By Elizabeth Thede, Special for USA DAILY CHRONICLES
You are working remotely and need to find the critical ProjectXYZ Atlantic file to continue. You could spend hours trying to remember where you last saw it. Or you could instantly locate the critical ProjectXYZ Atlantic file, jump right in, and get to work.
How do you instantly locate the right file or files and get to work? Use a search product like dtSearch. For background, dtSearch enterprise and developer products can run “on premises” or on cloud platforms to instantly search terabytes of “Office” files, PDFs, emails along with attachments, databases and web-based data. Because dtSearch can instantly search terabytes, many dtSearch customers are large enterprises like Fortune 100 companies and federal, state and international government agencies. But anyone can use dtSearch to search data.
To get started, just install dtSearch and tell it to build an index of your files. Indexing is easy: just point dtSearch at the folders you want to index, and dtSearch will do the rest. No need to tell dtSearch if you have Microsoft Word documents, Excel spreadsheets, PowerPoints, Access databases, OneNote files, PDFs, web-based formats like HTML and XML, or even compressed archives like ZIP or RAR. A single index can hold up to a terabyte of data, and there is no limit on the number of terabyte indexes you can create.
Once dtSearch is done indexing, you can instantly search all of your data for ProjectXYZ Atlantic. In addition to word and phrase searching, dtSearch lets you do combined full-text and metadata Boolean and/or/not searching like ProjectXYZ Atlantic and Project567 Pacific and not Project247 Antarctica with a metadata heading of Acute. Or you could do proximity searching like ProjectXYZ within 8 words in either direction of Project247, or within 255 words in front of Project247. Or you could do concept searching, so if Project567 is renamed ProjectQRS, you can still find it in a search for Project567.
dtSearch even lets you do really advanced searching like locating specific hash values or finding valid credit card numbers in data. After a search, dtSearch will show you the retrieved documents with highlighted hits. And once you find the key file, you can hit the launch button and the file will automatically open in its correct application for further work.
To further efficiency, dtSearch also lets you search through your own local emails. To do that, dtSearch can work through Outlook to do indexing and then you can instantly search and even launch retrieved emails in Outlook. Or if you have a collection of emails outside of Outlook, you can index and search them just as you would your Microsoft Word and other files, again seeing the highlighted hits in the emails.
When dtSearch goes through emails, as when it goes through any file, it picks up not only the full text of the email message but also any metadata. That way, you can search for emails only if they contain ProjectXYZ Atlantic along with a specific author tag. dtSearch also goes through the full text of attachments, including multilevel nested attachments. If ProjectXYZ Atlantic is mentioned in an Access database embedded in a Microsoft Word file contained in a ZIP attachment, dtSearch will still find it.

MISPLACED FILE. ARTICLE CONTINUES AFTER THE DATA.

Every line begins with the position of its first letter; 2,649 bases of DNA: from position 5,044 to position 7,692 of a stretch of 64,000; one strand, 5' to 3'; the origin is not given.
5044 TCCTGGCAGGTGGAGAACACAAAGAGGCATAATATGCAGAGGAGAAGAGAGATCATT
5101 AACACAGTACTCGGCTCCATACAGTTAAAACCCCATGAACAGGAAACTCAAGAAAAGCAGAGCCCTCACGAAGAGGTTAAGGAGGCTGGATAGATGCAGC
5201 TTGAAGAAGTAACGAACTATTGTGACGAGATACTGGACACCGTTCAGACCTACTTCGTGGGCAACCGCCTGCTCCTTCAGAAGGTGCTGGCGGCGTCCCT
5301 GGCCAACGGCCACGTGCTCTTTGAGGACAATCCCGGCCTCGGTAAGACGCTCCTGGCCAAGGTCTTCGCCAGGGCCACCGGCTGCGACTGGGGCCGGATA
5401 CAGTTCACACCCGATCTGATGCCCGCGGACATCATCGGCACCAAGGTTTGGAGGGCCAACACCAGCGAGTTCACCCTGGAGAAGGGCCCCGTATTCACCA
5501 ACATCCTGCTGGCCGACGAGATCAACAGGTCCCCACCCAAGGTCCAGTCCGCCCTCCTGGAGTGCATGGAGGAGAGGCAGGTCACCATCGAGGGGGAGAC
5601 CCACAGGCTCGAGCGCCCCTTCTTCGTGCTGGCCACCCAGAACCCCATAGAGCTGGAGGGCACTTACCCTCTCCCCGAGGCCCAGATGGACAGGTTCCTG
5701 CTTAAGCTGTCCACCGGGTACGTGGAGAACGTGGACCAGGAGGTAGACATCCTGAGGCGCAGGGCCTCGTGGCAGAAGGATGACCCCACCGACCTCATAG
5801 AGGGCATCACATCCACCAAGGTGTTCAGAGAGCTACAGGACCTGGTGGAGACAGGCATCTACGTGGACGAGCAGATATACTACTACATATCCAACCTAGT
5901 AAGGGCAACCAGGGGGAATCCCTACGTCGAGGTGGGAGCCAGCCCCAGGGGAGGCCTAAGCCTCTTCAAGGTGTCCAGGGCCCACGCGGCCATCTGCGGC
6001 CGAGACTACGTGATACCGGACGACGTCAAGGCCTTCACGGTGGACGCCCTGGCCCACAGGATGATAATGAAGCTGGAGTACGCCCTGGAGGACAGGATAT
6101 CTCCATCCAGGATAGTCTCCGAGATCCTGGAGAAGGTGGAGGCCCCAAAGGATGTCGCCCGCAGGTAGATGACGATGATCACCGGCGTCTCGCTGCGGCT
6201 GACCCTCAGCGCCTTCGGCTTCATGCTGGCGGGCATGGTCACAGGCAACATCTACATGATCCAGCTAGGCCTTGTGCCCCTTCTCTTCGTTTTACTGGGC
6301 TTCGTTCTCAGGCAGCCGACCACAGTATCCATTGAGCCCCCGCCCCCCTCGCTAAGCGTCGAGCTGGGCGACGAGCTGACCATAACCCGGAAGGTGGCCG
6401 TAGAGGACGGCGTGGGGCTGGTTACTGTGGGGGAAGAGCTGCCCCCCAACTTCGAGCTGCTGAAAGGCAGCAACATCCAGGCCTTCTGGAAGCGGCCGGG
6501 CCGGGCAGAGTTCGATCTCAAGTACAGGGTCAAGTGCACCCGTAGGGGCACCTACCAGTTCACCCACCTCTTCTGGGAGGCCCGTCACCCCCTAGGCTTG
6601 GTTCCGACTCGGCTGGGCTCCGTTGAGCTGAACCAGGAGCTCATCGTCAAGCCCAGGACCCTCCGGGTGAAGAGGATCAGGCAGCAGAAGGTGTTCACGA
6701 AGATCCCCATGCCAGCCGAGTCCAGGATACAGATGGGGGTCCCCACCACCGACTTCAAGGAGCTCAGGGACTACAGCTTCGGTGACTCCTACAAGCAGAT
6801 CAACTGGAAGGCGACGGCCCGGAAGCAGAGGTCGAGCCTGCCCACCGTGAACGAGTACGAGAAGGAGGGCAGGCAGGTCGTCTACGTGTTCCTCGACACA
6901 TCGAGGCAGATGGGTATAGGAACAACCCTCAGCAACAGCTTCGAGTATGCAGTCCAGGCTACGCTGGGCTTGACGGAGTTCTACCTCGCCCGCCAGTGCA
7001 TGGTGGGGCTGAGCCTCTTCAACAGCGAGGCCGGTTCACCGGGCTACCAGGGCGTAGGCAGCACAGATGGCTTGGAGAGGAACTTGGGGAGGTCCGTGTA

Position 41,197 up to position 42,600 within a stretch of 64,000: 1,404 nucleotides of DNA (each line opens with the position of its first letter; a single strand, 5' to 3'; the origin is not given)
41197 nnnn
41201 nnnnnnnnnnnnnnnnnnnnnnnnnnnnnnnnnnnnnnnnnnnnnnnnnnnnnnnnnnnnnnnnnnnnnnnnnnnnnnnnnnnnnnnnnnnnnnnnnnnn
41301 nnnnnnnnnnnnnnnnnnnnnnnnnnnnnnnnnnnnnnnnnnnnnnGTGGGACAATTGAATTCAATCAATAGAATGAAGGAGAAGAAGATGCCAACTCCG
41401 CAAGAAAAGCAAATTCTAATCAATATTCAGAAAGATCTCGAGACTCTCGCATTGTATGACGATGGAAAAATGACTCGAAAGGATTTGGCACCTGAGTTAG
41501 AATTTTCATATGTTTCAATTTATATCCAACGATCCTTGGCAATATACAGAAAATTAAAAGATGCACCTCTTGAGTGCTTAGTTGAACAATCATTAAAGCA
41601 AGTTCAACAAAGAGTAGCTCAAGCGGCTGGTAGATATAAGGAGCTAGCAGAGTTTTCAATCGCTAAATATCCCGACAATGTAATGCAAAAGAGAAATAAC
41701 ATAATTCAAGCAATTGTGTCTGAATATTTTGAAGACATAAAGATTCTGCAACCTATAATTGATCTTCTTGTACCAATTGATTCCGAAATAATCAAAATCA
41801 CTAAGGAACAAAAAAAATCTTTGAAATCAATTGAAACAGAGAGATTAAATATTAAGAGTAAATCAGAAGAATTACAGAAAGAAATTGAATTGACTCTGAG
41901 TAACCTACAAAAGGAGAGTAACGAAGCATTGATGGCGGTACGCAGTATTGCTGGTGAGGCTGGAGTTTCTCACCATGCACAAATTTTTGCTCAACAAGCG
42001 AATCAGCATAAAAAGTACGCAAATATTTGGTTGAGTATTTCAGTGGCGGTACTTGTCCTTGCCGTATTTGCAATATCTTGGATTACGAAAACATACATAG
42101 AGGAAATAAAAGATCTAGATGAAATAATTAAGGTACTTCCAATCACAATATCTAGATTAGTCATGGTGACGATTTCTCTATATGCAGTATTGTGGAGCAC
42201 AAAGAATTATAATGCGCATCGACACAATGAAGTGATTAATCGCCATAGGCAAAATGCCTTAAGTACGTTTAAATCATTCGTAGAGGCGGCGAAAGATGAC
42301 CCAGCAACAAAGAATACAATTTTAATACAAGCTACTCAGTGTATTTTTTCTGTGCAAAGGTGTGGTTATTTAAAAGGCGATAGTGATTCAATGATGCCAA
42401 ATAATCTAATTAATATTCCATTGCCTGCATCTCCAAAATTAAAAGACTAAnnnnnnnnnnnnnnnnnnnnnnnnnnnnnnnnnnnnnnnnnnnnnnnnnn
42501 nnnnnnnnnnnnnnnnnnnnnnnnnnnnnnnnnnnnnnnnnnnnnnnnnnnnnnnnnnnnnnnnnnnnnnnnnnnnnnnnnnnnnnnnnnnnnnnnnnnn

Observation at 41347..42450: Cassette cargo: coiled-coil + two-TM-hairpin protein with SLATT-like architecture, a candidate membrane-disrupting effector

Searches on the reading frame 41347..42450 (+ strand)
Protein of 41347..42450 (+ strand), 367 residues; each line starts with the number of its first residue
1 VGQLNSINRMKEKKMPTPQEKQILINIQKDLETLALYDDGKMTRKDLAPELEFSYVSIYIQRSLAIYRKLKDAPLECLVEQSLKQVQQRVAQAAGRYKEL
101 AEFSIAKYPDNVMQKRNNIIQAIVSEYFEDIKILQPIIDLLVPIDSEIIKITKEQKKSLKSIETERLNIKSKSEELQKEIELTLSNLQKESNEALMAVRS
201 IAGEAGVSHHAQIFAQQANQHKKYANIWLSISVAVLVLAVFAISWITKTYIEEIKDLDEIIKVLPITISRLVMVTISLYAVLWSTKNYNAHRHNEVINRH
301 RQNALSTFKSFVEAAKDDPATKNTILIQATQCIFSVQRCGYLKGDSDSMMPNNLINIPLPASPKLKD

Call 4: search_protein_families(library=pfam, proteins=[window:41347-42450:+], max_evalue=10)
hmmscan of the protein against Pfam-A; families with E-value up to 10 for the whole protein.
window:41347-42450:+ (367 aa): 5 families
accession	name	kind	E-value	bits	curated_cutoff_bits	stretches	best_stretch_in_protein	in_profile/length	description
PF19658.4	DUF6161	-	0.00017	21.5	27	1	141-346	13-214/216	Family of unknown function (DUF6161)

Also, there is a specific type of searching that dtSearch has called fuzzy searching. Fuzzy searching sifts through minor typographical errors like everyone makes in emails. If ProjectXYZ Atlantic is mistyped as ProjectXY7Z AtlanMic in an email or attachment, dtSearch can still find that with a small level of fuzziness on. And fuzzy searching also works great for sifting through OCR errors in documents. (More on OCR and document search.)
Beyond searching your own local data, your organization can also set up a central archive of data and allow secure remote access through dtSearch. That way, everyone working remotely can have instant search access to the same centralized technical documentation, for example. Here, instead of running on a PC, dtSearch would run on a server within the enterprise, or on a hosting service like Azure or AWS. And the same 25+ search options also apply to this type of remote data searching as well.
With the dtSearch Engine, an enterprise can enable even more advanced precision search features. For example, with drill-down faceted searching through different metadata levels, a remote worker can, with a few clicks, instantly hone in on just the right subsections or facets of technical documentation prior to executing a search.
The dtSearch Engine also includes enterprise-driven advanced data classification options. What these do is granularly filter the data each remote searcher can see, so that person 1 only retrieves authorized data within that person’s scope, person 2 only retrieves authorized data within that person’s scope, etc. For this type of classification, the dtSearch Engine can use any combination of metadata in documents, metadata in a backend database like SQL or NoSQL or SharePoint, or even full-text data. That way, if the enterprise wants to restrict anything that contains ProjectABC in the full text or the metadata to just a few individuals, they can.
Go to dtSearch.com, and download a fully-functional 30-day evaluation version to turbocharge your own remote work.
RELATED: Kevin Price of the Price of Business show discusses the topic with Thede on a recent interview.